Intel's boss Paul Otellini is giving evidence in Brussels today as part of a two-day hearing into monopoly charges against the chip giant.
Intel is accused of offering rebates to computer makers which favoured its chips over those from rival AMD.
The two-day hearing is being held in closed session in front of Karen Williams, one of two Hearing Officers. The role of Hearing Officer is to ensure "the right to be heard". After listening to evidence, she will report back to Competition Commissioner "Steelie" Neelie Kroes.
The charges under consideration today are as follows:
First, Intel has provided substantial rebates to various Original Equipment Manufacturers (OEMs) conditional on them obtaining all or the great majority of their CPU requirements from Intel.
Secondly, in a number of instances, Intel made payments in order to induce an OEM to either delay or cancel the launch of a product line incorporating an AMD-based CPU.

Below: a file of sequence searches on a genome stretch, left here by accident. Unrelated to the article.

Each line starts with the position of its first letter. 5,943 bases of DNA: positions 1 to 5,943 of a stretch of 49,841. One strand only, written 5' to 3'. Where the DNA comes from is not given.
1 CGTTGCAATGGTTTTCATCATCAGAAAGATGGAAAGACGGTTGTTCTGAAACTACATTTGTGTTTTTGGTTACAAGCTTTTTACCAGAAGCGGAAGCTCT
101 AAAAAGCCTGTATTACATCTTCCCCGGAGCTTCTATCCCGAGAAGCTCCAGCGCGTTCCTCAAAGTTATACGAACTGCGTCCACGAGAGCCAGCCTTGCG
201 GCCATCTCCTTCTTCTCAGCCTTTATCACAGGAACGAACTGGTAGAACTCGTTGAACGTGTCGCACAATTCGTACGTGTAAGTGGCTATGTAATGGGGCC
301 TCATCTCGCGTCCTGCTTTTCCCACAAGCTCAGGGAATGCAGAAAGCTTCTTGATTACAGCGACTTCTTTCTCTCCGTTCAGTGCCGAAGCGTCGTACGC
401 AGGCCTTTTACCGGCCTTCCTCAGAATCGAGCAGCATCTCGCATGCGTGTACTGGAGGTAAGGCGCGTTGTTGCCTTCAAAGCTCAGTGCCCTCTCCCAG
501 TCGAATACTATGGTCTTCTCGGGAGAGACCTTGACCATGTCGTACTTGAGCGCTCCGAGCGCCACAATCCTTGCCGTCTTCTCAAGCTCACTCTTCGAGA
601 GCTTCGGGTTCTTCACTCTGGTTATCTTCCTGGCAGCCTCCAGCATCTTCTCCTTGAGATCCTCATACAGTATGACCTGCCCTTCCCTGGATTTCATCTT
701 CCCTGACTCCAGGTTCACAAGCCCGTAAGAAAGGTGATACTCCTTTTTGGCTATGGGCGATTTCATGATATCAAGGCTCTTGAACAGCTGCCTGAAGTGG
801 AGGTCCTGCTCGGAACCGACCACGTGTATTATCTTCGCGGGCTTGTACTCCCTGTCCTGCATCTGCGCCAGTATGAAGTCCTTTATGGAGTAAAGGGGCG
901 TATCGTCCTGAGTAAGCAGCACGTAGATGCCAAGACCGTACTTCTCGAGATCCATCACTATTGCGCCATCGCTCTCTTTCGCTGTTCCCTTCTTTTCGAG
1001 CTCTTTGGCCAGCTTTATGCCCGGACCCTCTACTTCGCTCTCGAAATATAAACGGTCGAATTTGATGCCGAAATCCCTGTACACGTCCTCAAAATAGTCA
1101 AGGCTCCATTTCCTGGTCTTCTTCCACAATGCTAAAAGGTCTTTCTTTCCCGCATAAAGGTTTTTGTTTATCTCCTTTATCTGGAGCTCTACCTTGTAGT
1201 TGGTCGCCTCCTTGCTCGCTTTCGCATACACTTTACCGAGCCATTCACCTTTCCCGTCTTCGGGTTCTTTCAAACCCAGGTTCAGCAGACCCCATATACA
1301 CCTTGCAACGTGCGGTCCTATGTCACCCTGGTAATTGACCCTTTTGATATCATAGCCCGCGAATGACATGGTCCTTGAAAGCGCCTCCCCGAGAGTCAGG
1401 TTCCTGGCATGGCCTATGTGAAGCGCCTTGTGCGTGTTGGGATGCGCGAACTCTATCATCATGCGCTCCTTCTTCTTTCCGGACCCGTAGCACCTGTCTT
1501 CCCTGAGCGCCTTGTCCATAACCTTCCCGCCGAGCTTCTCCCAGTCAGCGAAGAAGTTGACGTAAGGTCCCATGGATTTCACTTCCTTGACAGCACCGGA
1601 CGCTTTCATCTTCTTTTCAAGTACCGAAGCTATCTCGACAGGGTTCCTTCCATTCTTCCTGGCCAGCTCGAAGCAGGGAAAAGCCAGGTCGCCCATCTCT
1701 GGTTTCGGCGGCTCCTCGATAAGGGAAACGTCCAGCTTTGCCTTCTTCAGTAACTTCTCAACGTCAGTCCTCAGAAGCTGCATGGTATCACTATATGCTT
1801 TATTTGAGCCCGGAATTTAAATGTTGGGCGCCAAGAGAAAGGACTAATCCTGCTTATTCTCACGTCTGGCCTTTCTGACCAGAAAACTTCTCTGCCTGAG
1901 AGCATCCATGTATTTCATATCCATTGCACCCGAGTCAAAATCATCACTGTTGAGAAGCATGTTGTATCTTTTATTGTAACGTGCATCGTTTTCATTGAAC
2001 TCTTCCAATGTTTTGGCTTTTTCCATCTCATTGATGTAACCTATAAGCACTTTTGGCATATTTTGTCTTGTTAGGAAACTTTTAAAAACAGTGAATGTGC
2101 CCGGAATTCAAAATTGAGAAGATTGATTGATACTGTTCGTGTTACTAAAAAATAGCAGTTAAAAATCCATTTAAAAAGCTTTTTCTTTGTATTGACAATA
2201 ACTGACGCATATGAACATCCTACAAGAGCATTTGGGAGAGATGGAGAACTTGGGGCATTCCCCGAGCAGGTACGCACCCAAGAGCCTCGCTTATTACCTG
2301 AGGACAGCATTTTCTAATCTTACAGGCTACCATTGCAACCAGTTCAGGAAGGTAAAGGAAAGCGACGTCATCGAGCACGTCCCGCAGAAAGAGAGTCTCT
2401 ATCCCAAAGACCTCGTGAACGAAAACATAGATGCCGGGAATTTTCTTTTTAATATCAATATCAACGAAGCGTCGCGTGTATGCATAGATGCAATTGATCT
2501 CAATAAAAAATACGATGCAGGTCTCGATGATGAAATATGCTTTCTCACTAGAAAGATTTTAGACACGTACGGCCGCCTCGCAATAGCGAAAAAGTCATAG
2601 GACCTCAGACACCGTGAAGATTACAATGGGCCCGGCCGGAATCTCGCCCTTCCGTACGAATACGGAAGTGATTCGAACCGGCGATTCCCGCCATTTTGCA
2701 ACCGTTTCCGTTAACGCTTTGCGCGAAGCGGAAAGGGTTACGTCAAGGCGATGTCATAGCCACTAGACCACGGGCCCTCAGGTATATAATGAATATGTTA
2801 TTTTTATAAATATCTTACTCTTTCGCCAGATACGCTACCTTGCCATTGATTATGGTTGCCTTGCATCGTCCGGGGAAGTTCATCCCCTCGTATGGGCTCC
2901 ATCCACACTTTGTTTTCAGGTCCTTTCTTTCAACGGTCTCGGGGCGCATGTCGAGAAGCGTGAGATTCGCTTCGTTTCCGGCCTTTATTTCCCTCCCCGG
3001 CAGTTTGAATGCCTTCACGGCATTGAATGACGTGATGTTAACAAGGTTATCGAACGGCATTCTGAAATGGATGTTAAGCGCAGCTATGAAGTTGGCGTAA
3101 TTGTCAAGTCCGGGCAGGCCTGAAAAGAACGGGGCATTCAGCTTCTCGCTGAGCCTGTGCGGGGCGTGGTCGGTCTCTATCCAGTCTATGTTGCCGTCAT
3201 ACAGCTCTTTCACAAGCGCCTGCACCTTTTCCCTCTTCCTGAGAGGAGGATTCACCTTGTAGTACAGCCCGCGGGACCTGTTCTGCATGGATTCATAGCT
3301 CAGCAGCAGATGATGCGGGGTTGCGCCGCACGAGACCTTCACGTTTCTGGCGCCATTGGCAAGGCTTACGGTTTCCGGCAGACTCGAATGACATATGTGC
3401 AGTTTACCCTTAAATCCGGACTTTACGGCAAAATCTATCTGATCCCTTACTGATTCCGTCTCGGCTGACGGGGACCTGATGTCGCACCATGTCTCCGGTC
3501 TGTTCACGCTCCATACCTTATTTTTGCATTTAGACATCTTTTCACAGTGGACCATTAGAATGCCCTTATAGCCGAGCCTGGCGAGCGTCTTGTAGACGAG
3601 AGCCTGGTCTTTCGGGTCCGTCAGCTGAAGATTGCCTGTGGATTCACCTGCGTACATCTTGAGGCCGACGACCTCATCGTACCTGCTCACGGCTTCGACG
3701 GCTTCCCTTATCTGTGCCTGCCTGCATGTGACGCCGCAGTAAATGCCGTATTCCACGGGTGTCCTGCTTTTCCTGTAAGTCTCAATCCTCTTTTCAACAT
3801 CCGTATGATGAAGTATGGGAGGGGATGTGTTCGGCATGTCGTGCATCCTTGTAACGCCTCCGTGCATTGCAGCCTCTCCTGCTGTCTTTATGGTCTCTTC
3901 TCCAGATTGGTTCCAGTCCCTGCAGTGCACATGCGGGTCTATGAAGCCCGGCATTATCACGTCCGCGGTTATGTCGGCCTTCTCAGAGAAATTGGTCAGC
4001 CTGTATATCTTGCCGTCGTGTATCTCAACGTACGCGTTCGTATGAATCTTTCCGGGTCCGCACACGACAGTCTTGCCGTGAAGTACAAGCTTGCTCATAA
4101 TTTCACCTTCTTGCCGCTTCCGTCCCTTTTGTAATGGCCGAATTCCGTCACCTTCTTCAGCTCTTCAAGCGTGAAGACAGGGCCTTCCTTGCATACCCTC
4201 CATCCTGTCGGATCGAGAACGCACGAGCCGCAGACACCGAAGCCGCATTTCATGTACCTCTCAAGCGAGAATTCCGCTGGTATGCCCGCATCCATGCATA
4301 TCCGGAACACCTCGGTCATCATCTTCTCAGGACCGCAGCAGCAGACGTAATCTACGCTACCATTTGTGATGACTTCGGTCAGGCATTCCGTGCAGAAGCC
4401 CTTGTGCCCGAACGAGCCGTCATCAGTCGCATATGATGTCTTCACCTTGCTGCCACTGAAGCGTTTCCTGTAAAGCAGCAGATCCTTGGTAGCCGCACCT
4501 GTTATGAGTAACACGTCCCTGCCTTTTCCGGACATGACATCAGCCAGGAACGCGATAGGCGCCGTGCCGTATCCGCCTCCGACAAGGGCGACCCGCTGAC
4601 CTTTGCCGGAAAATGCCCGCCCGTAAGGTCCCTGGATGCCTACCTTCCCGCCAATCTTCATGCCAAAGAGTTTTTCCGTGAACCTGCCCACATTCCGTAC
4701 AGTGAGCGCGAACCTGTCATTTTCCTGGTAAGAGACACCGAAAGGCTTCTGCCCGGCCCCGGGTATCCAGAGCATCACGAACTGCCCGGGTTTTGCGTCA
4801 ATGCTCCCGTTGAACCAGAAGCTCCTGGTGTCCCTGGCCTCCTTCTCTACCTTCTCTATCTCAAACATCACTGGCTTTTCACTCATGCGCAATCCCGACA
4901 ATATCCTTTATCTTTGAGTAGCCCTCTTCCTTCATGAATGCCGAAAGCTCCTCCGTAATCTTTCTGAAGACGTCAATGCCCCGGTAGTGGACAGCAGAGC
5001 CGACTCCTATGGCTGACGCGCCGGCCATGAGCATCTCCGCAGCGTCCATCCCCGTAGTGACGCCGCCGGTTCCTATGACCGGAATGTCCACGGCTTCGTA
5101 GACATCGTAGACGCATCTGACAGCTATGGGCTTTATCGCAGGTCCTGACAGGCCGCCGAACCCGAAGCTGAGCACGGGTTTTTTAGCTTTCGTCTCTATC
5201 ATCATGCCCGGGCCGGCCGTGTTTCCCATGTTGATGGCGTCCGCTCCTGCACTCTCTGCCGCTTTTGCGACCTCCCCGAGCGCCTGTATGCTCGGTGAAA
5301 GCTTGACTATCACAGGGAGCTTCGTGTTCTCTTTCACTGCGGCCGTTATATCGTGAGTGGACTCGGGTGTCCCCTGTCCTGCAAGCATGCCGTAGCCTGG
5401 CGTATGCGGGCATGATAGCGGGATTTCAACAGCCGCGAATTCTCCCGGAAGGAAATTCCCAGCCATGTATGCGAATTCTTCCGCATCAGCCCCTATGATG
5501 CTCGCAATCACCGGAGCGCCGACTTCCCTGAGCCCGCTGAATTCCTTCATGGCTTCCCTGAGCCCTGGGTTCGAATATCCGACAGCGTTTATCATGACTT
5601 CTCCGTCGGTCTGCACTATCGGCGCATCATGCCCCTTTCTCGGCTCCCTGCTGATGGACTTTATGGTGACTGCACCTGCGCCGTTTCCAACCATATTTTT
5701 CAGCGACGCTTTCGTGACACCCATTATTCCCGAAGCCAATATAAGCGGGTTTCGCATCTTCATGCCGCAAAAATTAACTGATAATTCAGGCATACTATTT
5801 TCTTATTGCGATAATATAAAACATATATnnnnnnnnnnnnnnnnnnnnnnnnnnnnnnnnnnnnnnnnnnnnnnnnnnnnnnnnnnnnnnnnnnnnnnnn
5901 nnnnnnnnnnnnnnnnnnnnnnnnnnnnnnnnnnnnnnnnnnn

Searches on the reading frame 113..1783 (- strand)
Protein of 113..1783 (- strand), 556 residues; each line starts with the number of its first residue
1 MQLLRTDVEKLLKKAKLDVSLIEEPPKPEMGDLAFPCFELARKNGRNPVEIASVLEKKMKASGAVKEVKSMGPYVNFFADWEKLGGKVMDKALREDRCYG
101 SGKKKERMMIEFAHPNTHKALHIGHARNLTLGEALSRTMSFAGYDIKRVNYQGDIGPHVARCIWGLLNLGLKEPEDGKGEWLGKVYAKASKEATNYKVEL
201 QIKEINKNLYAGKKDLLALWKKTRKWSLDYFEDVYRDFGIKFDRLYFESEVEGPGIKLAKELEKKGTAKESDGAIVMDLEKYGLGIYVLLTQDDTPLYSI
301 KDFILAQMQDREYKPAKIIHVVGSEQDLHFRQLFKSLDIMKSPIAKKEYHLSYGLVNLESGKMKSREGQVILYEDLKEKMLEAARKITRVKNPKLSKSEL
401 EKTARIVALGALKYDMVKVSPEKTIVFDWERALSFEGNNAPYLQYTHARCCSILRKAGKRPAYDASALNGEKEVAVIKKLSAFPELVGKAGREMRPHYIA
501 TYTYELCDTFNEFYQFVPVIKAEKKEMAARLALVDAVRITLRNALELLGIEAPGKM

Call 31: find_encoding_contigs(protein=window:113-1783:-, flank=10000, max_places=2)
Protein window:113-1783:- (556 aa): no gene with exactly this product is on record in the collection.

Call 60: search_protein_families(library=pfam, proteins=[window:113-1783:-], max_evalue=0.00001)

Thirdly, in the context of bids against AMD-based products for strategic customers in the server segment of the market, Intel has offered CPUs on average below cost.
Intel has denied any wrongdoing, saying the market for computer chips is working normally and that its conduct has been lawful and pro-competitive.
The company faces similar charges in the US.
In a separate investigation, the Competition Commission is looking at whether Intel abused its position to influence computer retailers. ®